Carl Weinberg, the chief economist at High Frequency Economics is very worried about Europe. His central forecast is that the debt crisis will lead Europe into a depression that will mean soaring unemployment, deflation and zero interest rates for the foreseeable future.
After months of inaction, Weinberg believes the time to stop a Greek default has now passed. He believes that once it becomes clear that Greece has defaulted, the market will quickly come to the realization that other euro zone members like Portugal, Ireland, Spain and Italy will be allowed to fail as well.
With the so-called PIIGS (Portugal, Ireland, Italy, Greece and Spain) sitting on 3 trillion euros in debt, Weinberg is assuming losses could ultimately hit 50 cents in the euro, leading to a 1.5 trillion euro hit to the financial system.
This will in Weinberg’s opinion force banks to stop lending. Governments will then be forced to bail them out, elevating debt-to-GDP ratios for national governments to "horrific levels"
“In comparison, Lehman’s bankruptcy left about 600 billion euros in assets to be resolved. The ultimate recovery rate is still unknown,” said Weinberg in a research note on Monday.
The true cost of a euro zone default is impossible to know beforehand due to the huge amount of CDS (credit default swaps) that have been written, according to Weinberg.
“This is a shock that easily spread around the world quickly, as did the hit from Lehman,” he said.
Having spent 2 years offering up solutions to the crisis that have fallen on deaf ears, Weinberg has been looking at how the European Central Bank and national governments can react at this point.
“The most important thing the ECB can do at this time is to use its repo facility to ensure that all banks have enough cash to operate regardless of their short-term solvency or longer-term prospects,” he said.
“The ECB will have to buy a dominant position in all PIIGS bond markets, sterilize those purchases by absorbing cash, and then return that cash to banks in long-term repos,” said Weinberg, who expects such a move to add 2 trillion euros to the ECB’s balance sheet.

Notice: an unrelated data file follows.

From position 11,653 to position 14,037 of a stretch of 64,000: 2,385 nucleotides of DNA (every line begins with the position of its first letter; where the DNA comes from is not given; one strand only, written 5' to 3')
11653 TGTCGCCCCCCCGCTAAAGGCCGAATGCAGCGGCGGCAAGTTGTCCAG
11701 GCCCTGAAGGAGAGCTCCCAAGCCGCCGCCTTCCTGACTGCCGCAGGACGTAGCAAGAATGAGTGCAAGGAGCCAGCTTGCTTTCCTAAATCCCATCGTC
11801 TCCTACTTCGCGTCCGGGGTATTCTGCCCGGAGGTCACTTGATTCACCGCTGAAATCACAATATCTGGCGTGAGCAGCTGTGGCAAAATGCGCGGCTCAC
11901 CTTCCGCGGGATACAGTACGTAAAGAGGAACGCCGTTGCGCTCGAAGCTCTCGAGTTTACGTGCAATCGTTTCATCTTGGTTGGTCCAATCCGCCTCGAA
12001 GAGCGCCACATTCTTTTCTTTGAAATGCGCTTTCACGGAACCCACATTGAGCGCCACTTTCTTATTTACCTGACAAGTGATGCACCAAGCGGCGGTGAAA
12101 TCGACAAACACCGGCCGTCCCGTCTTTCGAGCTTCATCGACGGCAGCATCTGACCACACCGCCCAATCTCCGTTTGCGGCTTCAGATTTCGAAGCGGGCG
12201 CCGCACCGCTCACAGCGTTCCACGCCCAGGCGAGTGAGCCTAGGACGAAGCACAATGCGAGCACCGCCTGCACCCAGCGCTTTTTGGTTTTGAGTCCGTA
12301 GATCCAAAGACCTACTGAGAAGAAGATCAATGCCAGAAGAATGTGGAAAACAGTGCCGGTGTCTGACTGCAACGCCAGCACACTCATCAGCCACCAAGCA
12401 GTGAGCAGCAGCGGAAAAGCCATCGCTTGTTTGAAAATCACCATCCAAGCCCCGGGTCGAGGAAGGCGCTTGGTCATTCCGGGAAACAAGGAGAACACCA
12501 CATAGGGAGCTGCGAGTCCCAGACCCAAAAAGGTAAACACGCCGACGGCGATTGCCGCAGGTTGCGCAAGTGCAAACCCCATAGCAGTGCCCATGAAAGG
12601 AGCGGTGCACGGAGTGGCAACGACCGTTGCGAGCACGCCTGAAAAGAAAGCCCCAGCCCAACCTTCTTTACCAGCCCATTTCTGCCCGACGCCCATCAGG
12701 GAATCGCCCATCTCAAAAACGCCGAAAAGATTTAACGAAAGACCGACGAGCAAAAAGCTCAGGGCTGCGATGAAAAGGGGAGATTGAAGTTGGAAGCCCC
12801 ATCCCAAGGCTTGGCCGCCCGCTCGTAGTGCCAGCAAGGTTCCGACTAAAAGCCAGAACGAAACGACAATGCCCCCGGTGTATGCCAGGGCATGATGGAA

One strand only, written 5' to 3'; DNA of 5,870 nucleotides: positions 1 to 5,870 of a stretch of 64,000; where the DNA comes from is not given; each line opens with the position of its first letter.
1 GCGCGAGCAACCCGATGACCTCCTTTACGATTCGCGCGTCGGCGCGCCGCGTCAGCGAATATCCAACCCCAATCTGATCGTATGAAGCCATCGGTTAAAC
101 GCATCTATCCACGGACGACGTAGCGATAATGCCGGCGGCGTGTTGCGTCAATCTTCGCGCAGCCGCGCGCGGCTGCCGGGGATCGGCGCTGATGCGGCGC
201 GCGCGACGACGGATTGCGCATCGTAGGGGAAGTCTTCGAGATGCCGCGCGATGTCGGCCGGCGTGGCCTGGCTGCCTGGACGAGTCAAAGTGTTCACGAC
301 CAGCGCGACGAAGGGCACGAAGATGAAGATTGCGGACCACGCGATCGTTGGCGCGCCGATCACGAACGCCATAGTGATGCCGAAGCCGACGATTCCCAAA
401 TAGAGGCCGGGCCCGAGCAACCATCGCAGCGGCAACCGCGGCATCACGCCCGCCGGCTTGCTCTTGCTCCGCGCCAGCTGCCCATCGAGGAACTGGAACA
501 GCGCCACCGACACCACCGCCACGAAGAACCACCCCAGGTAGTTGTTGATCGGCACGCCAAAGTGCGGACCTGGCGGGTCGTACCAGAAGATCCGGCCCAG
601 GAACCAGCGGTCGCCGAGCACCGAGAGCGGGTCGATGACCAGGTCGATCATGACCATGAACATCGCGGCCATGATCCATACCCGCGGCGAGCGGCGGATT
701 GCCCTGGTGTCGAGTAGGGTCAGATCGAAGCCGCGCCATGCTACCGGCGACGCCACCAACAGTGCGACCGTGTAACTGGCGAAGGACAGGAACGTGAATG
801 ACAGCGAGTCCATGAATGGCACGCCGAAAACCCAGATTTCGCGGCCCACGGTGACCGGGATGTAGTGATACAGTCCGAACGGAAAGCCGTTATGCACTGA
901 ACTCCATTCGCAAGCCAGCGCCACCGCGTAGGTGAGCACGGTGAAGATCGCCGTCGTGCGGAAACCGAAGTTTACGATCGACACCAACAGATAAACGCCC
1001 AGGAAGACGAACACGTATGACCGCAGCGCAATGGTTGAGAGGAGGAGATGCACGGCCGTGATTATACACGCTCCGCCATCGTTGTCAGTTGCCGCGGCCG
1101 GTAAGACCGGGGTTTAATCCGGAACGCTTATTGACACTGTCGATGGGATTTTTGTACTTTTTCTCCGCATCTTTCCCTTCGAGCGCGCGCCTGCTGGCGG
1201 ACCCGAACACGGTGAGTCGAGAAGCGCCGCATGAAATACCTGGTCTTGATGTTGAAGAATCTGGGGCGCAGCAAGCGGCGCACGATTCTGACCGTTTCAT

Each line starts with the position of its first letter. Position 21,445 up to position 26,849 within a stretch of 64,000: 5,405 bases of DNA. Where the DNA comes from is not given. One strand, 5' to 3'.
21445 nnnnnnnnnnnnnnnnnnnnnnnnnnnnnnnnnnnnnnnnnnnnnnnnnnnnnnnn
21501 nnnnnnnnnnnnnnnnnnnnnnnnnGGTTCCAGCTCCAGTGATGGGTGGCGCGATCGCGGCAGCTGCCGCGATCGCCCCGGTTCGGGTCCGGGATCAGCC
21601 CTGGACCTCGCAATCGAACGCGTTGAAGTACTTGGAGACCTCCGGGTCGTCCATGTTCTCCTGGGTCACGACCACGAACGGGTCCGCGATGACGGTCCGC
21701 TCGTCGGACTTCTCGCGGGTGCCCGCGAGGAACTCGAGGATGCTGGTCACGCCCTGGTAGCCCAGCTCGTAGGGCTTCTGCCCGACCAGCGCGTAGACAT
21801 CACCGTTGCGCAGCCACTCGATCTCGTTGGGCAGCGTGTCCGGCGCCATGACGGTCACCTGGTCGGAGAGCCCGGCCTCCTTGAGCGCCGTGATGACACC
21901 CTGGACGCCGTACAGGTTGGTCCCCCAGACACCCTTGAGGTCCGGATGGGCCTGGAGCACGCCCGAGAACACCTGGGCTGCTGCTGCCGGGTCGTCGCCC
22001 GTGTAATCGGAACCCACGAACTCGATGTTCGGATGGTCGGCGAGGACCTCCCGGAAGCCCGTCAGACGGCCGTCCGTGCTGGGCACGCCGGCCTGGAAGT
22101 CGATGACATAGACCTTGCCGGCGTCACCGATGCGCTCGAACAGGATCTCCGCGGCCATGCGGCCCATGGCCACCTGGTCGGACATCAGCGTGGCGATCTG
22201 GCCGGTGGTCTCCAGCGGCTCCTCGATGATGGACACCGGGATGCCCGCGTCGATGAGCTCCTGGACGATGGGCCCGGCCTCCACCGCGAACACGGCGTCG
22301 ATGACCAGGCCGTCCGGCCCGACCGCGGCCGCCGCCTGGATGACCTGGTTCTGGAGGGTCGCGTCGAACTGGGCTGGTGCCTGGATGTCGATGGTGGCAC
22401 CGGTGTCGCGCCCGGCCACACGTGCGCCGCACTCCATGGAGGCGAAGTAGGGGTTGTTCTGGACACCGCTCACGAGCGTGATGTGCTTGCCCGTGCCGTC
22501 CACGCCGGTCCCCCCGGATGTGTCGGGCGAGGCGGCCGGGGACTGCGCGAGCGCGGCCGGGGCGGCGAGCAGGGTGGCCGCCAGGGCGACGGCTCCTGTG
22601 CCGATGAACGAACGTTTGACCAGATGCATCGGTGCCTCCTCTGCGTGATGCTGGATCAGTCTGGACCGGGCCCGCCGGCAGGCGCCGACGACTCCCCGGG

Given the euro zone has so far balked at creating some kind of TARP fund and cannot even agree on the scale of the European Financial Stability Fund, Weinberg said governments will have to come up with individual schemes to recapitalize the banks.
“Not all will be able to do so. For stronger fiscal players, like Germany and France, funding can likely be found to create national banking support systems,” said Weinberg, who believes attempts at fiscal consolidation be “torn asunder”.
For the PIIGS, things will much tougher. “If the IMF can invent a facility to lend money to bankrupt governments with no hope of repayment, it may be able to help,” he said. “Otherwise, most PIIGS banks will fail, and no credit at all will be available in these countries.”
This will mean cold turkey with governments forced to live within their means, according to Weinberg.
“Let the Tea Party in the United States watch this experiment carefully,” said Weinberg who believes such action would mean far lower government spending, incomes, demand and employment.
With US and UK banks likely to have big on and off balance sheet exposure, Weinberg warns all they can do is prepare for the worse.
“There is no place to hide from this, at least not in the Euroland. German banks are no safer than Greek ones in this disaster scenario. The myth that bunds are a safe haven from Euroland debt woes will be proven wrong the minute the first German bank announces that it needs public help to recapitalize it,” he said.
Gold will offer the safest haven, according to Weinberg, who fully expects Europeans to move cash under their mattresses in early phases of this crisis.
“The beneficiaries of this flight of cash out of Euroland will be the hot economies of Asia, notably China, India and Korea.” said Weinberg.